Wednesday, June 13, 2018

Canadian Dairy & Trump's Tariffs

NAFTA isn't free trade.

Amazon is free trade. If I sell something to an American through a platform like Amazon and there are no extra fees or taxes from the government because I am a Canadian trading with an American, then we have free trade.

The regulatory legalism of NAFTA is a far cry from a natural progression of liberal values. Somewhere in the 19th or 20th century, liberal ideas unglued and merged with untested theories of social democracy and socialism.

Ergo, the state of the world in 2018.

So let's break down what Trump's tariffs mean in this world where central banks and governments "float" fiat currencies against one another.

Forget Adam Smith and The Wealth of Nations. Adam Smith popularized the labour theory of value. As far as I'm concerned, the man was a goddamn communist.

Let's instead focus on Ricardo's Law of Association and Mises' deductive study of human action. While not "scientific" in the materialist sense of the word, up until the 20th century, this method of knowledge was at least respected for what it was: sound logic from sound axioms.

Free trade works. It is a specialization of labour. The head of every household never wants to pay more than he needs to. He has a family to raise.

The liquor store isn't brewing its own beer, they're buying from the brewery. The brewery isn't building its own delivery trucks, they're buying from established car dealers. The car dealer doesn't build the cars either, he is the middleman between the manufacturer and the consumer.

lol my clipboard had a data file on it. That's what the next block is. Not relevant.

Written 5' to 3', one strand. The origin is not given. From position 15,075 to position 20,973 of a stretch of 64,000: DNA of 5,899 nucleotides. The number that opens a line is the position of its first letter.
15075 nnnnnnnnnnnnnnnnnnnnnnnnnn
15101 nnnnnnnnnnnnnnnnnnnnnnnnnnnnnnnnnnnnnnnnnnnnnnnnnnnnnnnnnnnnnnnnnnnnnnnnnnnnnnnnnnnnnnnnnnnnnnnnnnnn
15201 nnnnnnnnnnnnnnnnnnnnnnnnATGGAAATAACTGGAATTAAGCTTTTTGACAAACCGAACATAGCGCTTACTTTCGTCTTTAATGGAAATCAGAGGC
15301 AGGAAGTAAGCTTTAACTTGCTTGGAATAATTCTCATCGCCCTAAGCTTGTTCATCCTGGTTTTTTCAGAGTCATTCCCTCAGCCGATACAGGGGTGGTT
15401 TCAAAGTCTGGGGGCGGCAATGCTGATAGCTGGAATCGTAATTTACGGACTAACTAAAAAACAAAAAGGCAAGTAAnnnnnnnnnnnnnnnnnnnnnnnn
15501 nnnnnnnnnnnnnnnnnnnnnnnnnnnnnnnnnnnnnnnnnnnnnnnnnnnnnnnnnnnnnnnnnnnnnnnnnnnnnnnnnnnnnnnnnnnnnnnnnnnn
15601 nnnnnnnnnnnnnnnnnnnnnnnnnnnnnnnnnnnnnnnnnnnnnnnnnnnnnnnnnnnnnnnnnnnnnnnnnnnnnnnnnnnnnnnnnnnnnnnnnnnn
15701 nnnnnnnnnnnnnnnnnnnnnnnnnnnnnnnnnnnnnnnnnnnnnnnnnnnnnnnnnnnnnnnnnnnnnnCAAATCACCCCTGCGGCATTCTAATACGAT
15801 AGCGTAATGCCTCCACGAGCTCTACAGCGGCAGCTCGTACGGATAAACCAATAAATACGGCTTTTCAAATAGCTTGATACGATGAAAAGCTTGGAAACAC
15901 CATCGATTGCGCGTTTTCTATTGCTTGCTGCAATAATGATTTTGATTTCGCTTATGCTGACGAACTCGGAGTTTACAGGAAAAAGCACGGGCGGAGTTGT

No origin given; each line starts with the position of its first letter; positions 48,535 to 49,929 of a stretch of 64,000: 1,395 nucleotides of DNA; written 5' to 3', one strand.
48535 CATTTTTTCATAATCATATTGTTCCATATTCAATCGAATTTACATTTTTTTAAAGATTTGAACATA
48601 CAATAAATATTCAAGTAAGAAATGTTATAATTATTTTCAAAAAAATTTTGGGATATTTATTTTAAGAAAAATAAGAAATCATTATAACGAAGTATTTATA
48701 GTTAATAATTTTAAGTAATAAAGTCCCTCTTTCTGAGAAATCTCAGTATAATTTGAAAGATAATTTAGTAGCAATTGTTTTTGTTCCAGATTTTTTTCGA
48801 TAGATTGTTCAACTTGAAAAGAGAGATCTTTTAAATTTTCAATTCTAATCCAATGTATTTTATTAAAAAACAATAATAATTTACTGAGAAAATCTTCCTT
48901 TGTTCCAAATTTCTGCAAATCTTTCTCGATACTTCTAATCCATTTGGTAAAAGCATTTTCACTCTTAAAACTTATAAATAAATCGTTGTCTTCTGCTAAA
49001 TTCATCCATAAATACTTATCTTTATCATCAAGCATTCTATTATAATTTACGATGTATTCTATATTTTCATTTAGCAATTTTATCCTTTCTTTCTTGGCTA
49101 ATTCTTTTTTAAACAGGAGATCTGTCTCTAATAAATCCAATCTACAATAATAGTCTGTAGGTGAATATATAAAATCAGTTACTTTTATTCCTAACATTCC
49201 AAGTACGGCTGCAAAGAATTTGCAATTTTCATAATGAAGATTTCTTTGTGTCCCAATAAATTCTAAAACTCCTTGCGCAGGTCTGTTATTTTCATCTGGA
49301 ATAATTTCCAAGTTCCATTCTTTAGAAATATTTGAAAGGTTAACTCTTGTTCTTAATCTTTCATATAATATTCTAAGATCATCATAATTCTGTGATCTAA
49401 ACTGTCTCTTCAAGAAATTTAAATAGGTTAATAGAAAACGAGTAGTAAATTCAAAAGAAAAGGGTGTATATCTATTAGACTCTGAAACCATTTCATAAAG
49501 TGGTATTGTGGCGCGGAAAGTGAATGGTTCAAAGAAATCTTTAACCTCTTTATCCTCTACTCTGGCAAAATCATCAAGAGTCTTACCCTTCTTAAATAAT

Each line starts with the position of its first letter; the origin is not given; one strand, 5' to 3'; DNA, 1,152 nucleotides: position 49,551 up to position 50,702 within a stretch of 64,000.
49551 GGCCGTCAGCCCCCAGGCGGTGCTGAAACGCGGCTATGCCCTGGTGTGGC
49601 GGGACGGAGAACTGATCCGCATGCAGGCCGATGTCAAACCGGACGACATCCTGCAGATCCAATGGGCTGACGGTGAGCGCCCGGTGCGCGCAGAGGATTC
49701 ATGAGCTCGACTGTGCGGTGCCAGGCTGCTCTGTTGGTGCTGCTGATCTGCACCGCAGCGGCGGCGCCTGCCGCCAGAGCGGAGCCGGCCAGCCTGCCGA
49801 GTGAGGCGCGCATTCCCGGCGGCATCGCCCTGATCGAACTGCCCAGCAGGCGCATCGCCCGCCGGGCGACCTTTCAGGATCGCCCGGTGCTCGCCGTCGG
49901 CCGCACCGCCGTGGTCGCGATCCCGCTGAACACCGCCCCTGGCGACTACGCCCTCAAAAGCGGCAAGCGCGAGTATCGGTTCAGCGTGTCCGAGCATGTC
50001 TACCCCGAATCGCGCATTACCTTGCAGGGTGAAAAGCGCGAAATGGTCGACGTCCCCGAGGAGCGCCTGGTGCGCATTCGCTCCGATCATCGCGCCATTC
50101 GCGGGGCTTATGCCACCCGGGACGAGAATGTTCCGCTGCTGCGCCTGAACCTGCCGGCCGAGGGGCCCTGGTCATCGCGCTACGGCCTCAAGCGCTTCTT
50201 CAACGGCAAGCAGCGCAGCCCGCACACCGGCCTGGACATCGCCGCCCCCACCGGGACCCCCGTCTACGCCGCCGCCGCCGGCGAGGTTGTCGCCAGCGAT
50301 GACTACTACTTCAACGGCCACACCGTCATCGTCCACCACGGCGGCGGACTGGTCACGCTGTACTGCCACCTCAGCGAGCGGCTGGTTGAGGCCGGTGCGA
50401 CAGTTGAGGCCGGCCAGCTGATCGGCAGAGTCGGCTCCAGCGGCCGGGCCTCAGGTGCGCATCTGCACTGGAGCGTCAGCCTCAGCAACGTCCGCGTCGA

The insurance underwriter cares for none of this. She buys from the liquor store carrying her favourite beer. Her purchase helps employ individuals and maintain the supply chain.

When categorized as an entire "industry," individuals in the supply chain may argue for their own self-interests. Normally, this isn't an issue, since free trade promotes harmonious competition. Like in sports.

Politics captures the violent element of humanity. When self-interests are employed through the legislature, interests come at the expense of others.

It is precisely the same problem Henry Hazlitt was dealing with during his lifetime. And here we are still making the same mistakes, Trump notwithstanding.

The issue isn't tariffs per se. Considering only the immediate effects on special groups while neglecting to consider the long-term effects on the everyone is the problem.

It's always this problem.

I never liked American politics with or without Donald Trump, but I must say, from a pure entertainment standpoint, he is by far the best president that country has ever had. When I hear his voice on the radio, it's pure gold.

So, let's take this from the Canadian perspective first.

With Trump slinging insults and mocking political sensibility, Canada's dairy lobby has taken issue.

They're saying Trump is wrong. Supply management is not the same as a tariff. Supply management protects Canadians and dairy workers. Maxime Bernier challenged this view and was subsequently robbed the leadership of the federal Conservative Party for it. Later, he was kicked out of the Conservative shadow caucus for again challenging this idea.

Supply management is not a tariff per se since the Canadian government is not charging American dairy producers fees for imports. The Canadian government doesn't allow American dairy producers to import at all.

The Canadian dairy lobby believes it will be a national disaster if the Canadian government ends supply management, effectively allowing American dairy producers to compete in the Canadian marketplace.